Volatility ETF Trading Volume Explodes as VIX Cracks 20

December 28th at 10:07am by John Spence

Volatility-linked ETFs have been, well, volatile the past two days on extremely heavy trading volume. Traders who haven’t closed the books on 2012 or left for holiday vacation have been whipsawed by a jittery market driven by the latest headline on fiscal cliff negotiations.

Volatility-linked exchange traded products such as iPath S&P 500 VIX Short Term Futures ETN (NYSEArca: VXX), VelocityShares VIX Short-Term ETN (NYSEArca: VIIX), VelocityShares Daily 2x VIX Short-Term ETN (NYSEArca: TVIX), ProShares Ultra VIX Short-Term Futures (NYSEArca: UVXY) and ProShares VIX Short-Term Futures ETF (NYSEArca: VIXY) opened higher Friday.

The funds, which are designed to track futures contracts based on the CBOE Volatility Index, had a wild day Thursday along with the U.S. stock market as fiscal cliff talks appear to be going down to the wire. Congressional leaders and the Obama administration need to hammer out a deal by year-end or automatic spending cuts and higher taxes will be triggered. Investors are worried the economy could slip back into recession in 2013.

The VIX rose above 20 on Thursday for the first time since July. [Volatility ETFs Rally as VIX Jumps 30% in Six Days]

“The VIX is telling us the time of reckoning is upon us,” said Ryan Detrick, senior technical strategist at Schaeffer’s Investment Research, in a WSJ.com report. “We’ve had incredibly low volatility during the second half of the year, but now we could be entering into a time of higher volatility.”

The volatility products are seeing trading volume skyrocket this week. For example, TVIX saw its highest volume ever on Thursday in terms of shares traded. Over 5 million TVIX shares traded on Thursday.

ProShares VIX Mid-Term Futures ETF (NYSEArca: VIXM) traded nearly 1.7 million shares on Thursday. The average daily volume over the past three months is about 83,500 shares.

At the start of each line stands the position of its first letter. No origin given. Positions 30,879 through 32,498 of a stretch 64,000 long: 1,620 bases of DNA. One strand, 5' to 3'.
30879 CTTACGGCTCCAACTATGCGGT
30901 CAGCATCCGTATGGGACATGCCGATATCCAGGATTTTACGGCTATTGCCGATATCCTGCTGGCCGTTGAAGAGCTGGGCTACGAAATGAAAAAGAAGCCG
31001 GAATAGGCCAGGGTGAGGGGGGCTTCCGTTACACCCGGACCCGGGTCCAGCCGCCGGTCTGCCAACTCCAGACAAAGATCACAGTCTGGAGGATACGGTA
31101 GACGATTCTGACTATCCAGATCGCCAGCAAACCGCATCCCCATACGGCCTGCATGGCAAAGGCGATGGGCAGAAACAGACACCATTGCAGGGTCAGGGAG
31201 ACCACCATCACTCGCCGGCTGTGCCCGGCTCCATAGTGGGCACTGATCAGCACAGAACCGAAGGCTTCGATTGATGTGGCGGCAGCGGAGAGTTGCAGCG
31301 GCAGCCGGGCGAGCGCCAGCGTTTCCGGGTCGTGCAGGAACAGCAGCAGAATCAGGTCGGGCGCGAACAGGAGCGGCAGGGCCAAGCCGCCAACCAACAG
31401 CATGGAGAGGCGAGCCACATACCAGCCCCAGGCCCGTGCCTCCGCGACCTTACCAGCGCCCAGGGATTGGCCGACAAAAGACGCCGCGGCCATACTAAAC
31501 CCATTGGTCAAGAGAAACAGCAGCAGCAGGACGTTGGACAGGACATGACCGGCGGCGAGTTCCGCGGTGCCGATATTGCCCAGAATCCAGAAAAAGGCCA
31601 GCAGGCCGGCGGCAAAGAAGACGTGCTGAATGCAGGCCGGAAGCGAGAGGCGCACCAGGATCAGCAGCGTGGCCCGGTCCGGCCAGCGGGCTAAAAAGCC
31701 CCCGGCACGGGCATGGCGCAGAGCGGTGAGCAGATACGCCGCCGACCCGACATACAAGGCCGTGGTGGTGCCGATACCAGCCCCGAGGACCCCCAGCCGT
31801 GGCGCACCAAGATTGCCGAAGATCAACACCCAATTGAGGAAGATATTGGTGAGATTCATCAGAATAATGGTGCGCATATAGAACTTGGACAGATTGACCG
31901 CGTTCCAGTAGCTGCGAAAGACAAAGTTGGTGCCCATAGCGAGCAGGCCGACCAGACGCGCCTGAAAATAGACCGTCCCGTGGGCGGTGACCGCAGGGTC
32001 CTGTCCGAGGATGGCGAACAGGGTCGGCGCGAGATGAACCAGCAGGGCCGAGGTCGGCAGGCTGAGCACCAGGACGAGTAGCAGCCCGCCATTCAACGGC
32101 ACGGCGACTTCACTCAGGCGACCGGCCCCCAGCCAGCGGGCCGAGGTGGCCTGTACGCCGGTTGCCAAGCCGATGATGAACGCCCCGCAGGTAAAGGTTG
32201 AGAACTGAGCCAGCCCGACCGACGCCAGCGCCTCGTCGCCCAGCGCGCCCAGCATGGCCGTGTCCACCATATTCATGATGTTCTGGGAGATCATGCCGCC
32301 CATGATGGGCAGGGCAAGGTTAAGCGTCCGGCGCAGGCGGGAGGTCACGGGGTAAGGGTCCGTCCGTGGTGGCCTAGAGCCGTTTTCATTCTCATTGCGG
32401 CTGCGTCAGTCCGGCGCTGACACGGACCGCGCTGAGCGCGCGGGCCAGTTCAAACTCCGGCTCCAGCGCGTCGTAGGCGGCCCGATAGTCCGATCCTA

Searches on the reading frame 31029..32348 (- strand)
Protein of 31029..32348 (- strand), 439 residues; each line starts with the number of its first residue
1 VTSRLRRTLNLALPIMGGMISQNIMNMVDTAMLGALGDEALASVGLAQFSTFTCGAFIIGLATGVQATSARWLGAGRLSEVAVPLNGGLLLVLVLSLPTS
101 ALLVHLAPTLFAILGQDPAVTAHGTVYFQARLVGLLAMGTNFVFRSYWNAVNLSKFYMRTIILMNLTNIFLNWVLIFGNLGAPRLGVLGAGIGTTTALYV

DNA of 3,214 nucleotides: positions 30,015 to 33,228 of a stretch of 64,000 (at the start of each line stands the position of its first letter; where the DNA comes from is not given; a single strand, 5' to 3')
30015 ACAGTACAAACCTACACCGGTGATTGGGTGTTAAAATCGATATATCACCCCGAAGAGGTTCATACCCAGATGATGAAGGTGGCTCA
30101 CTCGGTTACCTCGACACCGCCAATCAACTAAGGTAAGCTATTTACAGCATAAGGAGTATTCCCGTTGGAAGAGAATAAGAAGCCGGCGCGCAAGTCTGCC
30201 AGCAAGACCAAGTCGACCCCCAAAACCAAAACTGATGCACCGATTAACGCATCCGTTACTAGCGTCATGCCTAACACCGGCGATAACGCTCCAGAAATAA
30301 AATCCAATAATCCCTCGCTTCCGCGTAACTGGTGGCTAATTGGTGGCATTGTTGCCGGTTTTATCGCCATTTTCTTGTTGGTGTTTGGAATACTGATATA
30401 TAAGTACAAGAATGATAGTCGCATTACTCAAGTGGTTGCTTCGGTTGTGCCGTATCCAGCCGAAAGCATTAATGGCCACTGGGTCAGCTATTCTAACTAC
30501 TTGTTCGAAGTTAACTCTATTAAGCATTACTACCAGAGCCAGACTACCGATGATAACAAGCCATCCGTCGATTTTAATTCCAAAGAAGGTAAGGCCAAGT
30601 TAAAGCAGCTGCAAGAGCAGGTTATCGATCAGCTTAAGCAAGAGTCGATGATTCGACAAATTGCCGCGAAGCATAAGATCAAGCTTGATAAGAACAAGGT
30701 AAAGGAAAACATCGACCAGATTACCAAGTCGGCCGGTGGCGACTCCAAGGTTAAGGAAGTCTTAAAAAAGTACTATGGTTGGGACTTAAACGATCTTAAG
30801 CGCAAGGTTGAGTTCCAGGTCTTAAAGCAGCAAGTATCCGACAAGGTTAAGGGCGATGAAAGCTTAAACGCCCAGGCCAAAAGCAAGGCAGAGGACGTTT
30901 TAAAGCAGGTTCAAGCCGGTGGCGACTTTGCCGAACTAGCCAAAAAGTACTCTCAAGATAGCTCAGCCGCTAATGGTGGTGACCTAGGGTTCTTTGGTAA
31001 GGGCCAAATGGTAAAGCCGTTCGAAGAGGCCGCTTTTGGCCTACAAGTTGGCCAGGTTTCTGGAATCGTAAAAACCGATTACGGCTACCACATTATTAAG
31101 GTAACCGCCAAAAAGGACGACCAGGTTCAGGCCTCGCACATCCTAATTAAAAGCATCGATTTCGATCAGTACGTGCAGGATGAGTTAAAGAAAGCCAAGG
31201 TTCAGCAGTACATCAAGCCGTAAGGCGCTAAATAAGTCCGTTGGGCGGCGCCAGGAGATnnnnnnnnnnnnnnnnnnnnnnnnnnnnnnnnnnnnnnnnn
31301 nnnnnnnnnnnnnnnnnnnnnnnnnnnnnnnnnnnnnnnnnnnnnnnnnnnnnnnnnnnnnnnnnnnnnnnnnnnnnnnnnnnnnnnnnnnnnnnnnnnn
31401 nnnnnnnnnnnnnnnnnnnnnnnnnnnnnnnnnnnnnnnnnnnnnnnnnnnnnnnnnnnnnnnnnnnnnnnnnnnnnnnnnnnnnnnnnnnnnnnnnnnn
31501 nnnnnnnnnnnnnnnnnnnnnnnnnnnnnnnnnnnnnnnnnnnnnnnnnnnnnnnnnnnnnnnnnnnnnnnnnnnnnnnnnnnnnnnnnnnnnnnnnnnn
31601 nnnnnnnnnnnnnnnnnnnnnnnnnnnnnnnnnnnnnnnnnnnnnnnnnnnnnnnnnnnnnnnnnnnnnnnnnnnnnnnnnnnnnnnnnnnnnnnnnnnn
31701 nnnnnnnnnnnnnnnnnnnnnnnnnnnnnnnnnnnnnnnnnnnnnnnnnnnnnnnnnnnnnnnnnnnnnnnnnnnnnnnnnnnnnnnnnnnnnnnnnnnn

VXX is the largest volatility-linked product with a market cap of about $1.1 billion, according to issuer Barclays. The exchange traded note’s price was all over the place on Thursday in a volatile session. It actually closed with a slight loss after rallying as much as 6%.

“After spending most of the year in hibernation, the CBOE Volatility Index is back,” writes Ron DeLegge at ETFguide. Wall Street’s fear gauge has soared more than 25% over the past seven trading sessions and could provide a hint of what’s in store for investors in 2013, he said.

“While it’s still too early to determine whether rising volatility will morph into a longer-term trend, the short-term trend is up. And like a sleeping giant, the VIX is starting to move,” DeLegge wrote.

Overall trading volume in the market Thursday was unusually elevated for a traditionally slow week.

“The week between Christmas and the New Year is historically the lowest dollar volume of the year. Today’s volume however absolutely crushed the volume record of any day in between Christmas and The New Year going back to 2008,” said Chris Hempstead, director of ETF execution services at WallachBeth Capital, in a note Thursday.

The opinions and forecasts expressed herein are solely those of John Spence, and may not actually come to pass. Information on this site should not be used or construed as an offer to sell, a solicitation of an offer to buy, or a recommendation for any product.

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